Boycotting bishops nothing new

Since its beginning, it seems that every Lambeth Conference has had its boycotters and non-attendees. A report from Ecumenical News International says, "When the first Lambeth Conference opened in 1867, only 76 of the Anglican Communion's 144 bishops accepted an invitation by the Archbishop of Canterbury to attend because of disagreement among them about the way the church was shaping-up in British colonies."

The impetus for the 1867 meeting came from the Anglican Church in Canada, concerned about the activities of the British-born bishop of Natal in South Africa, John Colenso. He was tolerating polygamy among African converts to Christianity, and questioning traditional doctrines about the Eucharist and eternal punishment.

HT to Ekklesia.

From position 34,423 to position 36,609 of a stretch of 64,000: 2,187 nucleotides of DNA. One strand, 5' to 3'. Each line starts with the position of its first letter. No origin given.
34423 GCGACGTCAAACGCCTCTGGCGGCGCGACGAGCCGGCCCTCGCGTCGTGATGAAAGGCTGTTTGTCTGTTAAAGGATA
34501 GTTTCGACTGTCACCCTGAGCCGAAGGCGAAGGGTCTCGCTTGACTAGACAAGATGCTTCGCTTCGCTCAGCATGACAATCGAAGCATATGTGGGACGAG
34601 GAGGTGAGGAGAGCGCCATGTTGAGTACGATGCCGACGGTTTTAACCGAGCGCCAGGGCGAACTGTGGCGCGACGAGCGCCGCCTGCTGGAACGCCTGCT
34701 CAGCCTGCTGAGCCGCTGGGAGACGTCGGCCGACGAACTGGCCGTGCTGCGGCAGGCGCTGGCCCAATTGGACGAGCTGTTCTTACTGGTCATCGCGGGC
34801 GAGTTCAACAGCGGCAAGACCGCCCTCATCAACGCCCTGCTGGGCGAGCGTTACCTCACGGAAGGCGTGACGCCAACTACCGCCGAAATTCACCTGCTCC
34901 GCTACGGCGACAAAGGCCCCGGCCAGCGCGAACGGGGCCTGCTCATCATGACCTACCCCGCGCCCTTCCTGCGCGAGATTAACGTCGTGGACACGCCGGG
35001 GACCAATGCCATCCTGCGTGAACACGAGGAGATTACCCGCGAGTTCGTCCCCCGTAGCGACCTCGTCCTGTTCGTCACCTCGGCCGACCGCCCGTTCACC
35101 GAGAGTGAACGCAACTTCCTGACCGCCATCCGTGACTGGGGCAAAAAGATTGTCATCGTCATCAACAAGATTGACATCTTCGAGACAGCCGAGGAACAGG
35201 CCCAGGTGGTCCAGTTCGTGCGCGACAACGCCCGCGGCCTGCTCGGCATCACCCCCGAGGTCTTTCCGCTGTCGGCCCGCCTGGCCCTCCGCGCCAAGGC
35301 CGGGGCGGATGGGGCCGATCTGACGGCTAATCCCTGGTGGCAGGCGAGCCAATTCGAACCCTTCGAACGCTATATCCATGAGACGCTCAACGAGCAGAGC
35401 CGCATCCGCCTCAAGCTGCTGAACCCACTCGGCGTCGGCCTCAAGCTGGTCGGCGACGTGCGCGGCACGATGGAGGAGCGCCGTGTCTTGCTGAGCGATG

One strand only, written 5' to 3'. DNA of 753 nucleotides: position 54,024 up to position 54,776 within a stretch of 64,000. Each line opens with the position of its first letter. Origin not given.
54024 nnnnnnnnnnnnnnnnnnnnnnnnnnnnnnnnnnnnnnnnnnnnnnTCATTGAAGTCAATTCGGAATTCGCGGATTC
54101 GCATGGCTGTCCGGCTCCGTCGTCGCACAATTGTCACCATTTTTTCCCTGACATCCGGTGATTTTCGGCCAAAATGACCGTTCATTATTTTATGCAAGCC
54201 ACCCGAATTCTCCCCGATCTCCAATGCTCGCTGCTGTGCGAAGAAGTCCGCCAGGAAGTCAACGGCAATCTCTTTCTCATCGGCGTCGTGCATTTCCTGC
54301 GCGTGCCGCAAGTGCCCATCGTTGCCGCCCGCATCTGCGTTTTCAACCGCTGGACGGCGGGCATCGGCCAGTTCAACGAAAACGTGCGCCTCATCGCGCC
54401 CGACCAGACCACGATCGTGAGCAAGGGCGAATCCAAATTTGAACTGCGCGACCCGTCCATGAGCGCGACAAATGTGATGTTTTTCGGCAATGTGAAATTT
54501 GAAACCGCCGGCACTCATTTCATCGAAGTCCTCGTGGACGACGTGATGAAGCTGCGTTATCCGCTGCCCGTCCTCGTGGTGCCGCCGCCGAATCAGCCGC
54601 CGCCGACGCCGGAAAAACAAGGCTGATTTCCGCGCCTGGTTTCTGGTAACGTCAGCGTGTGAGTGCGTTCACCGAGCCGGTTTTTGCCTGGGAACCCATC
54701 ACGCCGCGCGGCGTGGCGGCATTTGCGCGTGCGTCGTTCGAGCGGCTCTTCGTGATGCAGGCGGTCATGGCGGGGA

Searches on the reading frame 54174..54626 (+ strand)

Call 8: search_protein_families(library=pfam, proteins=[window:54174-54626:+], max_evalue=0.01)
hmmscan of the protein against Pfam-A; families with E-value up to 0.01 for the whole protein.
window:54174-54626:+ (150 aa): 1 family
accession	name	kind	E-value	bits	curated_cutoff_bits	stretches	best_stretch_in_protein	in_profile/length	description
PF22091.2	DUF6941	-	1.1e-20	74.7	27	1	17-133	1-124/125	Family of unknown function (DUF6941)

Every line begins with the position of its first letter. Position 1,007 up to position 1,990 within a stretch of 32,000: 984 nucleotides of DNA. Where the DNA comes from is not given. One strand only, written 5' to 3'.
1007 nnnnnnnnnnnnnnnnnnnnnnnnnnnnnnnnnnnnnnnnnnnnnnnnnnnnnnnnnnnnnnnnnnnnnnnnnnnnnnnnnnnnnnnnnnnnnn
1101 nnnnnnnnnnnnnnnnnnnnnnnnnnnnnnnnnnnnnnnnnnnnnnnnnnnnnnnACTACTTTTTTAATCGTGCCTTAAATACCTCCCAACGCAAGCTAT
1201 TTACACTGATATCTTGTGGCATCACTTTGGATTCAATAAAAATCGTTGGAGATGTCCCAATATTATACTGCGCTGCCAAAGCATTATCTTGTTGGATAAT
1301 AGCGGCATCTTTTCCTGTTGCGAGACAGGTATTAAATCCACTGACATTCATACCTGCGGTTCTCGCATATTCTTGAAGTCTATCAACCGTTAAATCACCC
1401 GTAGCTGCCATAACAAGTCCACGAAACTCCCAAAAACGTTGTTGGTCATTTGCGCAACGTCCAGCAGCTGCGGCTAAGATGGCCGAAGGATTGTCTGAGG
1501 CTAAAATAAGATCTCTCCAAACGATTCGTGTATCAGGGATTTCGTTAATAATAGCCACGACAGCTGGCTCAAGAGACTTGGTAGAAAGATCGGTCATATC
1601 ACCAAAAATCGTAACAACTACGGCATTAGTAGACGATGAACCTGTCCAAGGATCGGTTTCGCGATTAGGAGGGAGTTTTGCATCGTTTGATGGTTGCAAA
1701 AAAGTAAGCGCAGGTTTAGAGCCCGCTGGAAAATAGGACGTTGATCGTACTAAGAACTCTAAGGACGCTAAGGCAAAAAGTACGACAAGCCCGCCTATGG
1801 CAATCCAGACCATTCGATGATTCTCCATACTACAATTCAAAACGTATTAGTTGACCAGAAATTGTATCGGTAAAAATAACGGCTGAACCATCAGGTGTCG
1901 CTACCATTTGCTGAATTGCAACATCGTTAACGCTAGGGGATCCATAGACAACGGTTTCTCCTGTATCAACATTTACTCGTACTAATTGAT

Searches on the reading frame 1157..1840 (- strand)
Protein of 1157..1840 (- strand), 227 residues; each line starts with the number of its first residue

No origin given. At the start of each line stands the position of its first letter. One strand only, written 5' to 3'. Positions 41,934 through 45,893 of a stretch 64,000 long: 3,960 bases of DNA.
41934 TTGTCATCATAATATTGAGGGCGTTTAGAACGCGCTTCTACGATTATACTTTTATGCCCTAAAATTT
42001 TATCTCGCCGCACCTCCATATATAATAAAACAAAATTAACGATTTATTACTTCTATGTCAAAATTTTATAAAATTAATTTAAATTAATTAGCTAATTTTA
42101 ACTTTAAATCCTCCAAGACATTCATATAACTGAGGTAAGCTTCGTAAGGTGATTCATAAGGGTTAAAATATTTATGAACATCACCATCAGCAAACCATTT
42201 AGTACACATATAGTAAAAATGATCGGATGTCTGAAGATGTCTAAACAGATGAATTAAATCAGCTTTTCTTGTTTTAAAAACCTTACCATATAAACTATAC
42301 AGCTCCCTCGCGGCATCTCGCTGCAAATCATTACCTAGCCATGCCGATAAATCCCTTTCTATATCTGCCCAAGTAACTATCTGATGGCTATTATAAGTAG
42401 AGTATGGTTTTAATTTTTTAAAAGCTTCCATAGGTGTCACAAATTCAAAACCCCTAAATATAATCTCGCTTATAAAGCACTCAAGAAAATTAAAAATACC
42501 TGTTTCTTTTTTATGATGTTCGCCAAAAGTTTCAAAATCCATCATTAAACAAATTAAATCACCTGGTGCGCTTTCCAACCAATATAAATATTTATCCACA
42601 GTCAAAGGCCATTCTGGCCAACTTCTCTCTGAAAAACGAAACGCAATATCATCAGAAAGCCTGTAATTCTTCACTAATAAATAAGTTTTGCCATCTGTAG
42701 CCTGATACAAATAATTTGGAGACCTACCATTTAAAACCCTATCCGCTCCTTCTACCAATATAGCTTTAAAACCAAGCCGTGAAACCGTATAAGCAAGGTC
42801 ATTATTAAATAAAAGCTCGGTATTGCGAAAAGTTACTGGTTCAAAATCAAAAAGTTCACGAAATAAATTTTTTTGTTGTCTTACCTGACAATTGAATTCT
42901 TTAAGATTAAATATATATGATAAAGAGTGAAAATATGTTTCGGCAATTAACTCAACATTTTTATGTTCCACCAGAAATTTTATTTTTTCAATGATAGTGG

What is new is blogging bishops.

Comments (2)

I always say that unlike Boethius, who wrote of "the consolation of philosophy," I think it's history that is consoling. Thank you.

This is an interesting but inverted comparison. In the first case, there had been no previous Lambeth Conference in which all were expected to participate; no standards or precedences had been established; there was no widespread attendance until the third Lambeth gathering (incidentally, they met at Lambeth because the request to meet at Westminster Abbey was refused) where the Chicago-Lambeth Quadrilateral was adopted.

The issues with Colenso were over the interpretation of Scripture and originated in what had been a colonial area (Canada), not in England, and questioned the bona fides and orthodoxy of a British-born bishop. The lack of agreement that a gathering was necessary is not easy to sort out for many reasons. Nonetheless, there are certain resonances with former colonial area bishops again raising questions about the authority and interpretation of Scripture, except this time the questioners are not inviting but staying home.

What goes around, comes around, it would seem.

Phillip Cato

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